Price: £99 +VAT
I love dice. I have a large collection that I have built up over the years of all sizes so I couldn’t wait to get stuck into Dice Mysteries by Steve Drury when it arrived. I wouldn’t like to even hazard a guess at the amount of time Steve spent researching everything that made it into the book.
Weighing in at almost 600 pages, Dice Mysteries is a mighty tome dedicated to the world of dice.
The book is broken down into the following sections:
1. History of dice covering topics such as Entymology, Shaman to Layman, Statistics and Probability, other random number generators.
2. Uses for dice specific divination with contributions from Richard Webster, Les Cross and Stephen Ball.
3. Titled ‘The Longer you Play, the More you Lose’ section 3 focuses on gambling and the many gaffs utilised in this field. It also includes a reproduction of The Secret Blue Book (gambling catalogue), 1932.
4. Other types of dice and mental dice boxes.
5. 20 routines using dice from some of the best minds in magic (Richard Osterlind, Docc Hilford, Kenton Knepper, David Berglas to name just a few.
The book is extremely thorough and covers each topic in great detail. If you have any interest dice, like I do, then there’s sure to be something of interest to you within its pages.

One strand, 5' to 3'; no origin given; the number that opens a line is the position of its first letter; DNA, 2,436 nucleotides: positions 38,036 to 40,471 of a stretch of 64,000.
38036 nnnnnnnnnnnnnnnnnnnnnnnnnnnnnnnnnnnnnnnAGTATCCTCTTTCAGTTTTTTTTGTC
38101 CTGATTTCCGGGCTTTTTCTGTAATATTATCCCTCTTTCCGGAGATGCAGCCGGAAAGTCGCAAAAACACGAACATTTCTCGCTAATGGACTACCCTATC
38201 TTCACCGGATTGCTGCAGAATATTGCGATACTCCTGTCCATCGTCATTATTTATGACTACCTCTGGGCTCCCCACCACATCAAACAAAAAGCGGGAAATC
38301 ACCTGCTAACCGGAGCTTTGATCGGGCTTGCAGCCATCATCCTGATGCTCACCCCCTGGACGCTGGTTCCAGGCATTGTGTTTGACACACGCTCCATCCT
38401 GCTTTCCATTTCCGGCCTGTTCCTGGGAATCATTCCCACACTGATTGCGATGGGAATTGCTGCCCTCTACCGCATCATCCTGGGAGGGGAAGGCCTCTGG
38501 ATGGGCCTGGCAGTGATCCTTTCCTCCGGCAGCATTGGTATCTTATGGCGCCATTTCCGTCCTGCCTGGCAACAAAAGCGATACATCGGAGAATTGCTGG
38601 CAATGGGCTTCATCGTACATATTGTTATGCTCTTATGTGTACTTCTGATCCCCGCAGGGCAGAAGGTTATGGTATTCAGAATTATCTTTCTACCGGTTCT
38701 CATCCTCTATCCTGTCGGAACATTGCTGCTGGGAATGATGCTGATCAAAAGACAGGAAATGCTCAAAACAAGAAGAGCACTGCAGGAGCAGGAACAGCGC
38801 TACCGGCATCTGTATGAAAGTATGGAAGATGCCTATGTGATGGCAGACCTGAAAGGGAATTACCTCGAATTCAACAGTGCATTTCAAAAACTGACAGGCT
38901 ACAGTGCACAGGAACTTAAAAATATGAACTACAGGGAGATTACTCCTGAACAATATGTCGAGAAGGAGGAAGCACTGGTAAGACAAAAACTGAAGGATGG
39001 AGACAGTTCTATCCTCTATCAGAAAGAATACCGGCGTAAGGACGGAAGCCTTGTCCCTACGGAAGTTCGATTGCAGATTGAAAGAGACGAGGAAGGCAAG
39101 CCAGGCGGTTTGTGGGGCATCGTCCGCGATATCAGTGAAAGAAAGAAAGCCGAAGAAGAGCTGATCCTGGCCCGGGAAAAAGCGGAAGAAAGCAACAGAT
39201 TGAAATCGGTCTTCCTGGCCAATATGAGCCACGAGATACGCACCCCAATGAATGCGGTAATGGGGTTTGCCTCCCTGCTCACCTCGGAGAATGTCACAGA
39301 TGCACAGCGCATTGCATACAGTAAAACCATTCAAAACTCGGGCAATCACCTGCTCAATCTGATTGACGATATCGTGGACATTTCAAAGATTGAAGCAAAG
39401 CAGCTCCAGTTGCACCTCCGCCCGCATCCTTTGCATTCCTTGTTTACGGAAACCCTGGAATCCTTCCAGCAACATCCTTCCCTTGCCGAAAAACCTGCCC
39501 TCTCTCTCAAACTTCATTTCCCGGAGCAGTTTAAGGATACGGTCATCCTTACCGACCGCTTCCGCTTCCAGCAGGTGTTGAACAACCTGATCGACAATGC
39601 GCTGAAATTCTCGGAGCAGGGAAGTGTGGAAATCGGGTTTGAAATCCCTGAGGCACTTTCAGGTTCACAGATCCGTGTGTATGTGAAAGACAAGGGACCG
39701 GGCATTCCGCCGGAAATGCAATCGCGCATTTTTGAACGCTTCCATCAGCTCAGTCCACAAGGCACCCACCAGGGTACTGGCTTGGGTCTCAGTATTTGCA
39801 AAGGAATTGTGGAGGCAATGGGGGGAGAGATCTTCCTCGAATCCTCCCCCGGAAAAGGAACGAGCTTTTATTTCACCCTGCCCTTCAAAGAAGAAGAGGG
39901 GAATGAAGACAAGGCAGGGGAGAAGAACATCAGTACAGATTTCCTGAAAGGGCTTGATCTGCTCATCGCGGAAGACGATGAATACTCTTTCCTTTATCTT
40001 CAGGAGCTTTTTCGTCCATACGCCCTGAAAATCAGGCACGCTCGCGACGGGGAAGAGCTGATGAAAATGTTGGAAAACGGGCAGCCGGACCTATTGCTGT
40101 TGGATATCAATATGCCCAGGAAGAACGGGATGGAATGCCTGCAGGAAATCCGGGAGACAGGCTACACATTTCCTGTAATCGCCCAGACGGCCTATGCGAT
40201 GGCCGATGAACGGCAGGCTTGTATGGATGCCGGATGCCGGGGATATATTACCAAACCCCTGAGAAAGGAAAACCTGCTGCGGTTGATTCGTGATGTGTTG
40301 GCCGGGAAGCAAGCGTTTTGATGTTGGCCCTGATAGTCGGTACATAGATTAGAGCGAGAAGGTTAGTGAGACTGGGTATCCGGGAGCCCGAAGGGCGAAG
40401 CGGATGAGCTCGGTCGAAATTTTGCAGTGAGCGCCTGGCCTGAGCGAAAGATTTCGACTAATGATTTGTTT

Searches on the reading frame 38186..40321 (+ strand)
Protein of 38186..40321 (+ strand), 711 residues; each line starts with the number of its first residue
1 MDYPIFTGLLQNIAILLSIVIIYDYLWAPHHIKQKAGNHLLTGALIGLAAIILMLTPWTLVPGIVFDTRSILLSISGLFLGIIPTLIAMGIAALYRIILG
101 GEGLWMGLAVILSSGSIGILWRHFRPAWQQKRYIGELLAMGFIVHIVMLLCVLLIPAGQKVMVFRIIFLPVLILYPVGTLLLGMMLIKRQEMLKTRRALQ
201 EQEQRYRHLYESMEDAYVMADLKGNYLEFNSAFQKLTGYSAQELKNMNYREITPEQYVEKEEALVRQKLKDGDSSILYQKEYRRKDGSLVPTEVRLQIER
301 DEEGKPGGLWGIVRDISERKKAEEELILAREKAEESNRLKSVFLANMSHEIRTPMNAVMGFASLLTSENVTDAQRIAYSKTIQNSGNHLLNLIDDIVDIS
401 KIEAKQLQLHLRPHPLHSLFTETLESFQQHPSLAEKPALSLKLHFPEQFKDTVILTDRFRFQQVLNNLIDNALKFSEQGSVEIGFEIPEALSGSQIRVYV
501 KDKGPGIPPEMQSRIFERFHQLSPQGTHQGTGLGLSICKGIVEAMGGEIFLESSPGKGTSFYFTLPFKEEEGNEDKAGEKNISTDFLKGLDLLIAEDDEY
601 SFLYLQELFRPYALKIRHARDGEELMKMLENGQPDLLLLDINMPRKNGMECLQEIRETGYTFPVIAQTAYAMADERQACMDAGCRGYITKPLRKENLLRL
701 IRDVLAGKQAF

The typesetting of the book is good and offers generous line spacing making it easy to read. Personally I would have had less space to reduce the amount of pages but that’s just me.
The pages are littered with illustrations and photographs supporting the text. There’s nothing worse than reading a book that’s just text. Dice Mysteries has a good mix of text and photographs.
If you are buying it just for the dice effects then be prepared for the fact that some of them require a prop or a special device to perform. There are several effects that I’m going to put the effort into learning for sure.
If you have any interest in dice then I recommend you pick up a copy of this book. It’s not cheap but it is worth every penny.